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Airline no-phones policy could become a thing of the past...
Turning off electronic devices when boarding an airplane may soon be a thing of the past as the FAA is re-examining those ancient, sometimes abused and generally disliked rules. The Federal Aviation Administration (FAA) has long maintained the rules were necessary because of safety concerns. The group says it will now conduct tests to see if that's the case, a move that could lead to their abolishment. Most airlines currently prohibit passengers from using cell phones, tablets, and other personal gadgets during runway taxi, takeoff, and landing. In-flight use is usually restricted to devices which aren't communicating with a cellular or data network. Pilots and flight crews have for a long time bypassed the rules for passengers by using iPads and other electronic devices during takeoff and landing. The simple reasoning of the FAA: if pilots are already using gadgets during take-offs and landings, and there are no problems, perhaps a "fresh look" at the subject is needed. FAA rules already permit any airline to test specific makes and models to determine if they generate enough power that they could interfere with sensitive cockpit radios, navigation instruments and other critical equipment. But few airlines have done that kind of extensive testing because there are so many devices, and testing them all -- or even many -- isn't practical, says the New York Times. Instead, the fallback position has been to comply with FAA rules requiring passengers to turn off all electronic devices while the aircraft's altitude is below 10,000 feet. The FAA said it was bored at waiting for airlines to take the initiative in testing whether electronics really can knock out flight instruments. There's some evidence that electromagnetic interference from cellphones and similar devices can cause problems with on-board systems, writes TG Daily. However, there's no evidence on the other side because there's never been an accident blamed on using the devices. Consumer demand to use personal electronics at all times on board planes has been increasing, especially on flights with long delays waiting for takeoff. While acknowledging "this is an area of consumer interest," the FAA said in a statement that "no changes will be made until we are certain they will not impact safety and security".
Chancellor George Osborne has missed an opportunity in yesterday's Budget to create more jobs by making the UK's hospitality and tourism industry competitive with other European countries, according to the British Hospitality Association (BHA).
Although he welcomed many measures in the Budget, Martin Couchman, deputy chief executive of the BHA, was disappointed that the Chancellor's statement gave no indication of the Government considering a reduction in the VAT rate. "The Chancellor said that he wanted Britain to have a tax system that is more competitive for business than any other major economy in the world, but Britain has the third highest VAT rate on hotel accommodation in Europe," said Couchman. "We are continuing to compete with countries like France and Germany, which charge 7% on hotel accommodation, Spain which charges 8% and Italy, which charges 10%. Of all the 27 EU member states only Denmark and Lithuania charge a higher rate." Couchman said the BHA would continue to lobby for a reduction to 5% of VAT on hotel accommodation and attractions so that the industry could operate on an equal footing with European competitor countries and help create new jobs. "Until we do, hospitality and tourism, which is Britain's fifth biggest industry, will be unable to realise its full potential, create more jobs and help fulfill the Chancellor's aim," he said. Couchman recognised that some measures in the Budget were helpful, including the reduction of corporation tax and the simplification of tax returns for micro businesses such as guest houses and B&Bs. "Altogether, if the Budget achieves the Chancellor's aim to get Britain moving, then this is to be welcomed, but tourism and hospitality could make a much bigger contribution to this objective if he had listened to our arguments on the reduction of VAT."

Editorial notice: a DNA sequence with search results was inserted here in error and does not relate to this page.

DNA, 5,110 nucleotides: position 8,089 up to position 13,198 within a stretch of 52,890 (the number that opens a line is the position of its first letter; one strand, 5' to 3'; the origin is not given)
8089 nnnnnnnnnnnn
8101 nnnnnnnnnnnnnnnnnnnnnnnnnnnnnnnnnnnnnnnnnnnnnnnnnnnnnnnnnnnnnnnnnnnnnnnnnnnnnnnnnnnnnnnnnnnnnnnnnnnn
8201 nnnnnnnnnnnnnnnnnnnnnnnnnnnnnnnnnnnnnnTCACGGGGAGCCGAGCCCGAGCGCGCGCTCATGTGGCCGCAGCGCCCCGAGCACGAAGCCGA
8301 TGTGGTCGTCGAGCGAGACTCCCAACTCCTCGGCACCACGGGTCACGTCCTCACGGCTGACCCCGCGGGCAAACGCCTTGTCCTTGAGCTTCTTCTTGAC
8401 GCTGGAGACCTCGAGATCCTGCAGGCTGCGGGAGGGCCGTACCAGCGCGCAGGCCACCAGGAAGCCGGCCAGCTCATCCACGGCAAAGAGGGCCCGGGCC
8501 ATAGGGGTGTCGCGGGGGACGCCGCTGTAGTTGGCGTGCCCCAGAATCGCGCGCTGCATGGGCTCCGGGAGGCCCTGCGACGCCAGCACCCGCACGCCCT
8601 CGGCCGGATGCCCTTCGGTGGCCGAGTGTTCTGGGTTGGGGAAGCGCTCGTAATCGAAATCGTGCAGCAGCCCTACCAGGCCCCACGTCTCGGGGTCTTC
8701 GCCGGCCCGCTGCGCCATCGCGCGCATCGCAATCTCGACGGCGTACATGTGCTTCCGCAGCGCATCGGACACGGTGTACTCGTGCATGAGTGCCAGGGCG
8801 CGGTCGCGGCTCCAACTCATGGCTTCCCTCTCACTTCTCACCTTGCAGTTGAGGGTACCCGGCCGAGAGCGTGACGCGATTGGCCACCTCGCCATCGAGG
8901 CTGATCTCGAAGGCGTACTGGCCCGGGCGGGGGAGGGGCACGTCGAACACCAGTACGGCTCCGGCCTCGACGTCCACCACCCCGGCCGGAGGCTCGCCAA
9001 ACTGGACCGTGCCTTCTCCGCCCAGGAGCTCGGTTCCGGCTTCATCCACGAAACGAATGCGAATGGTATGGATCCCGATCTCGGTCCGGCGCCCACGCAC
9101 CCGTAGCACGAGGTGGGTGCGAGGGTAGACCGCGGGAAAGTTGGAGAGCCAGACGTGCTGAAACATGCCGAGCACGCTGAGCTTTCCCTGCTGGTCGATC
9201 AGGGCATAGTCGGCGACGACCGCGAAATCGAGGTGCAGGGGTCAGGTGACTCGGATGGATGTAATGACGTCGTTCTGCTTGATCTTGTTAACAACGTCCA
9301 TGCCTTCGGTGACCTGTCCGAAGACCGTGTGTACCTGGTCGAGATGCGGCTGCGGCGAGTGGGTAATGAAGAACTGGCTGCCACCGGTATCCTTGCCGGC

Thomas Cook says more mature travellers are booking far-flung trips to follow in the footsteps of their globe-trotting kids.
The operator carried out a study of 5,000 people with YouGov, including almost 1,000 over-50s, and found that one in ten over-50s has been inspired to travel to a destination they hadn't previously considered after their children recommended it to them. One in ten also said they have been encouraged to travel further afield by younger relatives, with 37% now going on holidays they never dreamed of going on when they were young. Almost two thirds (64%) of those say it is because they have more money, but almost one in 20 put it down to listening to stories from their children or grandchildren after returning from a gap year. A spokesman for Thomas Cook said: ‘It seems the older generation is more adventurous than ever. ‘We've seen a rise in the number of over-50s booking trips to far-flung destinations once their children have left home and an increase in long-duration holidays, with some booking 21- and 42-night packages.' Researchers also found that 44% of over-50s are jealous of the travelling that younger people are able to do nowadays, with 55% planning to travel the world once their children have flown the nest. Almost one in ten even admitted to booking a holiday to a particular destination to appear younger or more adventurous than they really are. Australia came top of the list of destinations that the over-50s would like to visit, followed by Canada, New Zealand, US and Caribbean.
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